February 28 – One of the worst school bus accidents in U.S. history occurs at Prestonburg, Kentucky; 29 are killed.
March 1 – The Turkish passenger ship Uskudar capsizes and sinks at Izmit Bay, Kocaeli, Turkey; at least 300 die.
March 2 – A British team led by Sir Vivian Fuchs completes the first crossing of the Antarctic in snowcat caterpillar tractors and dogsled teams in 99 days.
March 8 – The USS Wisconsin is decommissioned, leaving the United States Navy without an active battleship for the first time since 1896 (it is recommissioned October 22, 1988).
March 11 – A U.S. B-47 bomber accidentally drops an atom bomb on Mars Bluff, South Carolina. Its conventional explosives destroy a house and injure several people, but no nuclear fission occurs.
March 17 – Convention on the Inter-Governmental Maritime Consultative Organization (IMCO) enters into force, founding the IMCO as a specialized agency of the United Nations.
March 17 – The United States launches the Vanguard 1 satellite.
March 19 – Monarch Underwear Company fire in New York.
March 24 – The U.S. Army inducts Elvis Presley, transforming The King Of Rock & Roll into U.S. private #53310761.
March 25 – Canada's Avro Arrow makes its debut flight.
March 26
The United States Army launches Explorer 3.
The 30th Academy Awards ceremony takes place; The Bridge on the River Kwai wins seven awards, including Academy Award for Best Picture.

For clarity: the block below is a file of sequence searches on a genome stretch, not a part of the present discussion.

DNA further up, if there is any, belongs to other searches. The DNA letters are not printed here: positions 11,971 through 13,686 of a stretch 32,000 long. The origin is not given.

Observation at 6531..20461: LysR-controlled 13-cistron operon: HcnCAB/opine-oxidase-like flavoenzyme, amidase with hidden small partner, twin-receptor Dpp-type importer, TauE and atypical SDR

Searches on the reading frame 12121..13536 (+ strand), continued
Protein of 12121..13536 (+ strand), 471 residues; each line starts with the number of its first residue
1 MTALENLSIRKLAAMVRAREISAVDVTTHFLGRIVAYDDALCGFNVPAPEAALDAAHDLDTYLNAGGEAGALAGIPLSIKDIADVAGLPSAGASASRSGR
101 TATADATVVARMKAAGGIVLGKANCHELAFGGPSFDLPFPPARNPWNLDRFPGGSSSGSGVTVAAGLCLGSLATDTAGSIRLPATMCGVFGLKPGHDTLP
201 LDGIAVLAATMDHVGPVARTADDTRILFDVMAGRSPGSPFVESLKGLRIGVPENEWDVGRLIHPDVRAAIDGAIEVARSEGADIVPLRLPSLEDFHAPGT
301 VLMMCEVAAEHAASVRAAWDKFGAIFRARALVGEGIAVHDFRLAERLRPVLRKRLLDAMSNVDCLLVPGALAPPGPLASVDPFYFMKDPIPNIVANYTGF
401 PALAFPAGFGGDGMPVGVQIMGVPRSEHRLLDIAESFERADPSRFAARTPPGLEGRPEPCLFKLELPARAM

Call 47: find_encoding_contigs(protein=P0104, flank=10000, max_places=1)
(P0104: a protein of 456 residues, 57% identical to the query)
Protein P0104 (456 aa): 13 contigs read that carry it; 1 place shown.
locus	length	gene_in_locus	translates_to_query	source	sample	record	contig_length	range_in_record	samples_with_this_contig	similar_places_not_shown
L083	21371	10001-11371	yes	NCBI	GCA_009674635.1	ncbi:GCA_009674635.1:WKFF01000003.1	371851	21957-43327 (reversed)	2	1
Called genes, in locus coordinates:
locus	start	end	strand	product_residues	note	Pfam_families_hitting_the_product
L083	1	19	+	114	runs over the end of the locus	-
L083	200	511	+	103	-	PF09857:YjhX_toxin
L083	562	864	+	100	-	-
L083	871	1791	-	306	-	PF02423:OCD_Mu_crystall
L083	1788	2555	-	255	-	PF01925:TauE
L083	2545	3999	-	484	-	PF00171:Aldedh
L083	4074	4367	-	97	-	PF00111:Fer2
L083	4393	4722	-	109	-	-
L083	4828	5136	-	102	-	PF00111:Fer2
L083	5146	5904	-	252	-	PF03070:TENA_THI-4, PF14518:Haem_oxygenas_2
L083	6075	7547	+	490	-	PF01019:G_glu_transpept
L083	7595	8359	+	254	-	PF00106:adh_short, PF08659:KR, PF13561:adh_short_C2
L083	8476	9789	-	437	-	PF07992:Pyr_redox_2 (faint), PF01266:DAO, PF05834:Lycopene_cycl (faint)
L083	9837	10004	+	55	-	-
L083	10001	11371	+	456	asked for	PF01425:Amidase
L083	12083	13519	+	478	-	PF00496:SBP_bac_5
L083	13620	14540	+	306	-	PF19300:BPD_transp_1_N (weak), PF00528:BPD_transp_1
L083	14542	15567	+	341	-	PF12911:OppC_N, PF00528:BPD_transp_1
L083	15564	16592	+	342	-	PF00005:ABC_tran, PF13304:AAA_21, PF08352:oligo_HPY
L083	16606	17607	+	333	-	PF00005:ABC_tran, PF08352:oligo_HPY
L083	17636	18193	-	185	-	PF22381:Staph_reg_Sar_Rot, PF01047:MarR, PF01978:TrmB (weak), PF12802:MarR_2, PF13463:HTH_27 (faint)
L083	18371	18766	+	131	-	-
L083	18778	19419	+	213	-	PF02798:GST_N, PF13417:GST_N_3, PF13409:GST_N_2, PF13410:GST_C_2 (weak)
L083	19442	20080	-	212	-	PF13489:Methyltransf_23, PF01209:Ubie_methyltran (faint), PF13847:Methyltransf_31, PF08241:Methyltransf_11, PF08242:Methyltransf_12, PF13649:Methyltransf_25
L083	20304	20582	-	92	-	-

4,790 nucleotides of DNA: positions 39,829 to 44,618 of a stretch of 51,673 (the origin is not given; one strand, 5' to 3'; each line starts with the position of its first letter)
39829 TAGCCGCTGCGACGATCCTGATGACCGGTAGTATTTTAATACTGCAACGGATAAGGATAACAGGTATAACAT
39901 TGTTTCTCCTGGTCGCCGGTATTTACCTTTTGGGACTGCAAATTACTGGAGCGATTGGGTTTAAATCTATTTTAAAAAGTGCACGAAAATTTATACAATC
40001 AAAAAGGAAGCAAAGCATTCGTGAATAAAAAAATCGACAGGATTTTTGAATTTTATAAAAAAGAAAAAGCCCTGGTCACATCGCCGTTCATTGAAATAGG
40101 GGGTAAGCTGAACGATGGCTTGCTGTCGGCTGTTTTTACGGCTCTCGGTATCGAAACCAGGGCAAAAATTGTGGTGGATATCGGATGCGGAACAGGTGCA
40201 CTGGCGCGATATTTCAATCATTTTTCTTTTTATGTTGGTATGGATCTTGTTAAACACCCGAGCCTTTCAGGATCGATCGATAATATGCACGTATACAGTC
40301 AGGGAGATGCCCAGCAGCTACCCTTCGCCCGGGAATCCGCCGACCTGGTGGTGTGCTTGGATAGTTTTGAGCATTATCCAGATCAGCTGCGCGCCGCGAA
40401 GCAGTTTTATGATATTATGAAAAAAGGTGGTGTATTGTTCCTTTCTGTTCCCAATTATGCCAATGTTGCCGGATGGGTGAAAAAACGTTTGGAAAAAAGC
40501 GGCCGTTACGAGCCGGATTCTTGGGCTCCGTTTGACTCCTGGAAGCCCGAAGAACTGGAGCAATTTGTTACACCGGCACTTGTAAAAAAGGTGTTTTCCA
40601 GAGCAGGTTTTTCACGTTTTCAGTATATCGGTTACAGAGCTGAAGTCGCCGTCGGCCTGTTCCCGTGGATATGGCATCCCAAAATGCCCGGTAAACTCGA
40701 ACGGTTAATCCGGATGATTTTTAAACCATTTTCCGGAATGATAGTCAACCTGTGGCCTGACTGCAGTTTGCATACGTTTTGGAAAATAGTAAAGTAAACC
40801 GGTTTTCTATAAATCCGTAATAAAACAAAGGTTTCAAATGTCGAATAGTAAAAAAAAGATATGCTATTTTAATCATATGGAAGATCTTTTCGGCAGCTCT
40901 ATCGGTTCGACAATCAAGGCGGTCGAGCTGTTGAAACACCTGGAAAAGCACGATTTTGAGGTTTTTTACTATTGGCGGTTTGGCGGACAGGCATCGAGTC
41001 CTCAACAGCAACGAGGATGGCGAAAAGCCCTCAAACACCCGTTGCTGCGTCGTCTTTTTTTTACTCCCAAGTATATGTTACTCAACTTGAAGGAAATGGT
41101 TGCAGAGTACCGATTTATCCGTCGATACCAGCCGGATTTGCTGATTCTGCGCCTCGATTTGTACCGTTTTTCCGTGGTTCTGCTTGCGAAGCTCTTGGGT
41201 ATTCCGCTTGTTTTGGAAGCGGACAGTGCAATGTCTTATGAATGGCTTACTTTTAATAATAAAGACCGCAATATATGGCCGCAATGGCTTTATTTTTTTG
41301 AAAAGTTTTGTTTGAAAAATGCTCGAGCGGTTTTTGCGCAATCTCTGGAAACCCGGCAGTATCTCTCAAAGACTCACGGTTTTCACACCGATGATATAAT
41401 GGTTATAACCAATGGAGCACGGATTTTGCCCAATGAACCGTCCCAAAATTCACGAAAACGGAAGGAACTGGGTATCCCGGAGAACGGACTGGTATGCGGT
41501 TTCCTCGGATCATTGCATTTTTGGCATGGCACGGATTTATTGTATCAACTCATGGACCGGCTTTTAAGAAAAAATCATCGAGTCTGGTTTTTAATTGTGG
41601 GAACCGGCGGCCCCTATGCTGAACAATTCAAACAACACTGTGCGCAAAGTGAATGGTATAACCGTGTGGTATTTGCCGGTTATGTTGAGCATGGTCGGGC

March 27 – Nikita Khrushchev becomes Premier of the Soviet Union.
April – Unemployment in Detroit reaches 20%, marking the height of the Recession of 1958 in the United States.
April 1 – The BBC Radiophonic Workshop is established.
April 3 – Castro's revolutionary army begins its attacks on Havana.
April 4 – April 7 – In the first protest march for the Campaign for Nuclear Disarmament from Hyde Park, London to Aldermaston, Berkshire, demonstrators demand the banning of nuclear weapons.
April 4 – Cheryl Crane, daughter of actress Lana Turner, fatally stabs her mother's gangster lover Johnny Stompanato (the stabbing is eventually ruled as self-defense).
April 6 – Soraya Esfandiary Bakhtiari divorces the Shah of Iran, Mohammad Reza Pahlavi after she is unable to produce any children.
April 14
The satellite Sputnik 2 disintegrates in space after several orbits.
Van Cliburn wins the Tchaikovsky International Competition for pianists in Moscow, breaking Cold War tensions.
April 15 – The San Francisco Giants beat the Los Angeles Dodgers 8–0 at San Francisco's Seals Stadium, in the first Major League Baseball regular season game ever played in California.
April 17 – King Baudouin of Belgium officially opens the World Fair in Brussels, also known as Expo '58. The Atomium forms the centrepiece.